Paul Lambert claims that Aston Villa were the victims of double standards this past Wednesday when his team fell 2-1 to Chelsea at Stamford Bridge. 

The Villains had come out and played very well, pushing Chelsea right to their limits at Stamford Bridge but ultimately succumbed 2-1 to a resilient Chelsea side, which Jose Mourinho admitted “won ugly.”

Lambert was fuming with referee Kevin Friend’s officiating, claiming that they were “done out of a win” by Friend. Lambert was referring to two key decisions which he claims Friend got wrong: Not awarding a penalty after John Terry allegedly handled the ball inside the Chelsea penalty box and not sending off Branislav Ivanovic for an alleged elbow on Christian Benteke.

Of the penalty incident Lambert told reporters: “It was a clear handball. It’s a stone-waller, a clear penalty. I don’t care what anyone says, that’s a penalty.”

Lambert went on to accuse Friend of being biased towards “big clubs” by saying that “Gabby (Agbonlahor) has won the header and it has hit John’s (Terry) hand. I’m pretty sure that if it had been down the other end, it would have been given.”

It should be noted that in the same match, Chelsea had one legitimate penalty shout and a borderline penalty/free kick shout turned down themselves; one after Demba Ba was clumsily bundled over in the first half, the other for a handball in the second half after a shot cannoned off an Aston Villa players’ arm.

However, the assumption that the “big clubs” always get the big penalty decisions has been floating around for years, and I finally decided that I should do some research into the matter.

For this research I studied penalty kicks given to and conceded by the “big five” (Manchester United, Chelsea, Manchester City, Tottenham and Arsenal) versus the bottom five teams in the Premier League over four seasons starting in 2009/10 until present.

In 2012/13 there were 85 penalty kicks awarded. The “big five” were awarded 30 (25%) of these penalties with Chelsea being given the most at 11. 

However, awarding 25% of the league 25% of the penalty kicks doesn’t really seem like it is enough to call it a bias. Especially when you consider that West Bromwich Albion were given the same amount of penalty kicks as Manchester United (7) and Fulham the same amount as Arsenal (6). Every team in the league was given more penalties than Tottenham Hotspur who had none at all, all season.

Lambert may have a gripe with officiating because last year his team conceded the most penalties in the league at eight (about 7% of all penalties given), yet the bottom five conceded just 18.7% (22) of all penalty kicks last season. The “big five” conceded 10.2% (12).

Without Aston Villa’s 7% (8) last season, that number drops to 11.7% (14). Being that of the “big five” only four were awarded penalties the percentage of penalties they conceded is a little surprising if you buy into the “big club bias” argument.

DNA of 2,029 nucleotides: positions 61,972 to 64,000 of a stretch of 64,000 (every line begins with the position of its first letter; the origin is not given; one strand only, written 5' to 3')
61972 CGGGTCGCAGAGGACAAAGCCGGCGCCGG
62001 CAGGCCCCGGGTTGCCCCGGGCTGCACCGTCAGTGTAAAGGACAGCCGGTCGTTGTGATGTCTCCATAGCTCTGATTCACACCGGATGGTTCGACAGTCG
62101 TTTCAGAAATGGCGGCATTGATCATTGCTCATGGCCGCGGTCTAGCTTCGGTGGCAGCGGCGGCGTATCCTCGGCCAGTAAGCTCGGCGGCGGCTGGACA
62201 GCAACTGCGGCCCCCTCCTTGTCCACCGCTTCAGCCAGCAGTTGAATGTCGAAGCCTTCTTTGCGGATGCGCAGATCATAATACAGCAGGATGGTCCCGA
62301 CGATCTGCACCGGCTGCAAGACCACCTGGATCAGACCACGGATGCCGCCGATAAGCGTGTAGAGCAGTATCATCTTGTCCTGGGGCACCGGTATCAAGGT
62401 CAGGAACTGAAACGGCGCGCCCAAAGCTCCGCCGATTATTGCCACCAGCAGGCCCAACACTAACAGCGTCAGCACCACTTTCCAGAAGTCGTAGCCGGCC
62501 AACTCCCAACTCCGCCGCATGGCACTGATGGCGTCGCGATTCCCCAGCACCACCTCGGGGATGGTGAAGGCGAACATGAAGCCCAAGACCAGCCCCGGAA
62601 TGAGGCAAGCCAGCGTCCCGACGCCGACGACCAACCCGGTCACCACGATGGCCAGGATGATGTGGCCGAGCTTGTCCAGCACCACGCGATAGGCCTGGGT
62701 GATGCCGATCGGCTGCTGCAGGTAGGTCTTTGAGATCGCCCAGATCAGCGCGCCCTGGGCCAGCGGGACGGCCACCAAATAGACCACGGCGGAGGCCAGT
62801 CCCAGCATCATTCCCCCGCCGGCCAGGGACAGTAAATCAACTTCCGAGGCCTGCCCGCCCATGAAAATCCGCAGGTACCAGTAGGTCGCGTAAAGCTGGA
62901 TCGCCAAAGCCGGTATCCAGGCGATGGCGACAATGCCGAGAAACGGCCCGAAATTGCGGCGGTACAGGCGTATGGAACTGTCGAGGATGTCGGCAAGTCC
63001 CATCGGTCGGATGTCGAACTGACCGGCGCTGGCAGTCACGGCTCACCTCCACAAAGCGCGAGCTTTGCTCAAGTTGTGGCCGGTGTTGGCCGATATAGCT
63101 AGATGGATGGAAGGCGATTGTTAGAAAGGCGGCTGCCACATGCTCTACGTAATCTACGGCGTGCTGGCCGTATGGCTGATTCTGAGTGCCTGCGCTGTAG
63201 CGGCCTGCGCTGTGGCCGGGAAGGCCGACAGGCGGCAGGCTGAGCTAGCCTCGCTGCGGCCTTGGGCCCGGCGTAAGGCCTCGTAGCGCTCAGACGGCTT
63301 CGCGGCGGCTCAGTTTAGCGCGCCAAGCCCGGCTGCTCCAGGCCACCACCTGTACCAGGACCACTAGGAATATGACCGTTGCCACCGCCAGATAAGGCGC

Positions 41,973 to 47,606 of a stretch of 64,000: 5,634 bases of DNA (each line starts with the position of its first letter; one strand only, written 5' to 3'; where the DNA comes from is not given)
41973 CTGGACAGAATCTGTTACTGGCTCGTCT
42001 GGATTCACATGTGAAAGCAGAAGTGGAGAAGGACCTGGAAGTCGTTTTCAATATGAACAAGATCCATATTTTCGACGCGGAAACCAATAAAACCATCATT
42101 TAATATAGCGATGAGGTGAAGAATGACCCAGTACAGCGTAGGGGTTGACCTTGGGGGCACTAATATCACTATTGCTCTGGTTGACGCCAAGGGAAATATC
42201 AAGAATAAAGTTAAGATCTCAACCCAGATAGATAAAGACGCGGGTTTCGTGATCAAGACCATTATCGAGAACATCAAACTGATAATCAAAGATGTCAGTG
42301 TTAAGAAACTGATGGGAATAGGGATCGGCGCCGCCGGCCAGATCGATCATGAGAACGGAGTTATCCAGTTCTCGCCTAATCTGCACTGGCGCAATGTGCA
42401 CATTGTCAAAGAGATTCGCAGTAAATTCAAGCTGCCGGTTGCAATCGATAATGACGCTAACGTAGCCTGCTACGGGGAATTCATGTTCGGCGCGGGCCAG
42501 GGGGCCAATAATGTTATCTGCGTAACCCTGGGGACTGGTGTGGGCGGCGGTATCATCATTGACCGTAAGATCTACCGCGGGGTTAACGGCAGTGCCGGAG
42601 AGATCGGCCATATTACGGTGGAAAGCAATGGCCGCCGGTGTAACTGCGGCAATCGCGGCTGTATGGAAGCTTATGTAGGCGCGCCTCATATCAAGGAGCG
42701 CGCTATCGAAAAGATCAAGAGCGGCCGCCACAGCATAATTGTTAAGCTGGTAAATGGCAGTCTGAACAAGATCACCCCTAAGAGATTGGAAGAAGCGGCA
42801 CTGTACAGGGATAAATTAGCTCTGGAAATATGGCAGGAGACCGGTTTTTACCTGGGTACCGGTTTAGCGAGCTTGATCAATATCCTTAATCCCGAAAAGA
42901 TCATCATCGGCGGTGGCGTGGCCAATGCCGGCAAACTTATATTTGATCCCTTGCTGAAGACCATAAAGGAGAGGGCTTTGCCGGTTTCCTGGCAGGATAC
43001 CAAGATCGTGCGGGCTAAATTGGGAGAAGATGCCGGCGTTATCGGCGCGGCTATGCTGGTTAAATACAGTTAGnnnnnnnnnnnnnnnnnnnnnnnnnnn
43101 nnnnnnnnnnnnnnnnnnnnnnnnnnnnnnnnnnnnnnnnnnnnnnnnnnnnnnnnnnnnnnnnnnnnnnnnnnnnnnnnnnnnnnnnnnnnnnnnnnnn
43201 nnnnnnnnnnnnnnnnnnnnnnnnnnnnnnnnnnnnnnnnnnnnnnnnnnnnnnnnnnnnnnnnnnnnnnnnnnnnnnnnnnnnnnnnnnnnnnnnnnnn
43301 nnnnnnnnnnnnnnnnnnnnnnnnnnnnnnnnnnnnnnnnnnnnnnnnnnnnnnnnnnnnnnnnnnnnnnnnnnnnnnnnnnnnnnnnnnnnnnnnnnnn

In 2010/11 for example the “big five” conceded more penalties (28) than the bottom five (24).  In the same year Blackpool had the second most penalties with eight behind Manchester City who were given nine. Manchester United was given five.

Here are some clubs that were awarded more penalties in the 2010/11 season than Manchester United: Bolton Wanderers, Newcastle United, Sunderland, West Ham United, Aston Villa and West Bromwich Albion.

In 2009/10 the “big five” and the bottom five were actually given the exact same number of penalty kicks – 32 out of 109. Approximately 70% of the penalty kicks that season were shared between the “big five” and bottom five teams.

What about the 10 teams in-between them? If we are going to talk about big club bias, surely the 2009/10 season set a precedent for mid-table-club-bias?

Obviously I’m kidding.

The problem with the “big club bias” argument is that there isn’t enough of a disparity in the percentage of penalty kicks given to the “big clubs” versus the rest of the league.

On average over the last four seasons the “big five” have been about 32% of all penalties given in the Premier League. For me, that’s not enough to indicate a bias. That means that 68% of the penalty kicks given to teams in the Premier League every season are not given to a member of the “big five.”

For me, that indicates it’s easier to get a penalty if you’re not part of that group, than if you are. 

Should Paul Lambert feel aggrieved his side weren’t awarded a penalty kick? Probably. Should Paul Lambert accuse officials of “big club bias?”

Probably not. 

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Premier League
Football